Well, TF2 doesn't seem like a disorienting game per se, but the generally fast pace of the game can and probably will add to the disorientation.
Personally I wouldn't call it addictive either. But from the sample of people I have around me, I'd say that games with instanced gameplay tend to take up a lot more time than expected, especially if the next round is loaded automatically.
It's what I like to call the "One more level" problem. Every round is relatively short, but the number of rounds has a slight tendency to get out of hand.
I wouldn't recommend Team Fortress 2 to someone with problems with 3D virtual environments. Nor to someone with discipline problems.
I wouldn't necessarily call "Why?" as presenting a choice, but point taken. I guess my real reason why I began not deleting everything is that I've lost a lot of my early writing and regret doing so.
What I wrote above still occasionally applies.
Why do you delete everything?
For #1 you can combine games with other activities, mainly the relationship. Playing boardgames together is a delightful experience. Especially games that require direct interaction like Alias. Generally you should look for games with 2 players as the minimum requirement and a low setup/ cleanup time.
The idea is that by deleting something you condemn everything that was in it as useless. Even that incredibly catchy metaphor about cats and trash compactors. Or the perfectly good first page that is followed by 10 pages of dross. It's useful to keep a backlog of things you've done and discarded. When you have distanced enough from the work enough, you can return and analyse, and learn not only from your mistakes, but also from the gems that may be found among them.If you delete your writing, you retain only the feeling of not being satisfied with it, unle... (read more)
For the past 2 days the horoscopes have been repeating. With only 33 choices it's bound to happen, but it does seem a bit often.
Also, my english is letting me down. Does "repeat once every 16 days" mean "no more than one instance in any 16 day period" or "no more than 2"?
Well then you're in luck, because this very book is available as an audiobook.
I'm currently using a wristwatch with an analog clockface and a smaller digital screen underneath. Looking at it, it takes me less time to tell the analog time, with an approximate error of up to 2 minutes, but the digital screen isn't well visible. A well visible digital time is mych faster, though.
Some approximate times would be 0.7-1 seconds for the analog and something around 0.3 for digital. Although, it does take me slightly longer to work out, e.g., how much time I have left when looking at a digital clock.
So, digital is easier to percieve, but more difficult to analyse.
Ok, objection noted. My first sentence, however, stands and they still have magic.
Though this might be a matter similar to the clocks - nobody has thought of doing it, so it hasn't been done.
I should probably have been clearer: the reason classes are often scheduled at the same time is because it's impossible not to. You have some amount of staff, each of whom have to teach some amount of lower level and/or elective classes, and then you have a couple hundred students each of whom pick 5-7 (or whatever it is, I haven't read the books recently) electives in whatever combination most appeals to them. The chances of not having a collision anywhere in the whole timetable are pretty damn low. Non-magical schools deal with collisions by forcing stud... (read more)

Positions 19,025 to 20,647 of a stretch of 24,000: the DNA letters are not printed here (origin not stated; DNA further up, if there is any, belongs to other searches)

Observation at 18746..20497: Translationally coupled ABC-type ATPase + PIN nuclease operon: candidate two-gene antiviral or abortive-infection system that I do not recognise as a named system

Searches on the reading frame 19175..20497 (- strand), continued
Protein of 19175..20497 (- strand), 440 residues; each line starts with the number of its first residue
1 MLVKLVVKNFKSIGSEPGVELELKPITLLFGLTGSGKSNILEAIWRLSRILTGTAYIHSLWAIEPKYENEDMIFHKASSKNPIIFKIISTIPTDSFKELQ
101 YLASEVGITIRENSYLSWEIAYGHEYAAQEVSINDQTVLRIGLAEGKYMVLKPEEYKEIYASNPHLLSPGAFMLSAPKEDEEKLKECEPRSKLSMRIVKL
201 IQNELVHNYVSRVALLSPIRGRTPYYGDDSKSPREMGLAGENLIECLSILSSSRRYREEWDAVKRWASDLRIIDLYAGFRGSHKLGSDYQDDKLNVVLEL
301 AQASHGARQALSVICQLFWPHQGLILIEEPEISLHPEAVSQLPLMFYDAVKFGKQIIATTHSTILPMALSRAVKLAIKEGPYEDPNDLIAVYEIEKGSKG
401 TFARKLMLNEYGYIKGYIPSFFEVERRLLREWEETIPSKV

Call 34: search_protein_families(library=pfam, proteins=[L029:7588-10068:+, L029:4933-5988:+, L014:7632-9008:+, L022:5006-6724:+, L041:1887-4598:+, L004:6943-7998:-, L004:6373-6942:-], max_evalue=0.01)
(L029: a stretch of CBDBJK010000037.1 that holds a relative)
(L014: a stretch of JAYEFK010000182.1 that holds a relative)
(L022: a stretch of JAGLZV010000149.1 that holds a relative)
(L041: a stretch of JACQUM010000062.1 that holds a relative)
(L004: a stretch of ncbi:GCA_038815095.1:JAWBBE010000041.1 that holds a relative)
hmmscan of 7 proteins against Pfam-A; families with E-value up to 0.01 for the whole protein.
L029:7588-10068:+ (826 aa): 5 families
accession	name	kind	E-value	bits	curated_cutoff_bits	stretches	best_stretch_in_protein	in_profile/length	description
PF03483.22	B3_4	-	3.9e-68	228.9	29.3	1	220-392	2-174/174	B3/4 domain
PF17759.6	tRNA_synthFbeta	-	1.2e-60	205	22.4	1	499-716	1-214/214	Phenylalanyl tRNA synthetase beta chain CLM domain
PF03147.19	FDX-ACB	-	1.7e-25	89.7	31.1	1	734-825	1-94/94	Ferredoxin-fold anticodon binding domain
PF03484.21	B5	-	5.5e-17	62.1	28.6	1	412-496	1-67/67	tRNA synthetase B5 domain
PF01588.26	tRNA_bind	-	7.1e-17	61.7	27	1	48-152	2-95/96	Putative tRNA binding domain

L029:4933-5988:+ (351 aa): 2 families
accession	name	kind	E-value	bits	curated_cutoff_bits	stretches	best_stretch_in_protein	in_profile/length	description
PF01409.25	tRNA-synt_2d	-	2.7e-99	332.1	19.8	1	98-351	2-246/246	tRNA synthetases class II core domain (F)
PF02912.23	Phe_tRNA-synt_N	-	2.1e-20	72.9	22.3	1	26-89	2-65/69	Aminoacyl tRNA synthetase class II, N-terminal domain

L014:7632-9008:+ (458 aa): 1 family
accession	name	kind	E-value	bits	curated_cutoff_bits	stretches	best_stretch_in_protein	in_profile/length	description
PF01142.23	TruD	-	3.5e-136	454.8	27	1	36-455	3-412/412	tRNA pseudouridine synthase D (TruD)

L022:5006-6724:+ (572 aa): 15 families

They do, however, have magic. And if there are charms that specifically identify trash to clean, then there must be charms that can organize words on parchment according to a few simple rules.
The rules are not that simple. School timetabling is NP-hard and even stimulated annealing is unlikely to get it completely correct.
I'd suggest looking at Pathologic, which implements a world-saving task with a set time limit. You are free to walk around, talk to people and just try to do your regular side-questing, but you need to learn some things and do somethings before the first day is over, you lose. The gameworld is pretty alive in itself - important characters will move around on their daily business, making you ask people for possible directions.
It creates a lifelike situation, where you can't really predict the causal links between your actions and possible progress towards y... (read more)
Not directly related to MoR, but whatever.
I recently joined a massive HP roleplay forum and what i noticed among the players was a huge deal of optimisation by proxy. Basically the general sentiment is that being sorted into one house means that you have no traits from the others. This makes some sense, because a wizard employer will probably look at the candidates' house affiliation first. I'll need to reread some of the books, to check if it's canon, but in the fans' minds at least, all of Magical Britain is aligning itself to an arbitrary division. It's a bit disturbing, really.
If we use LW as a metric of conversion, then you can consider me a new convert, lured here by the occasional link from the Octagon. This is, of course, a pretty weak metric. I've been interested in rational thinking since the 9th grade, when i went to a debate club and realised that people went there to win arguments, not get to the truth.
While i've done my best to keep my actions and words rational in cases that seem detached from my personal life, i think i mostly fail at self-examination.
My personal observations confirm that the geek/nerd social group... (read more)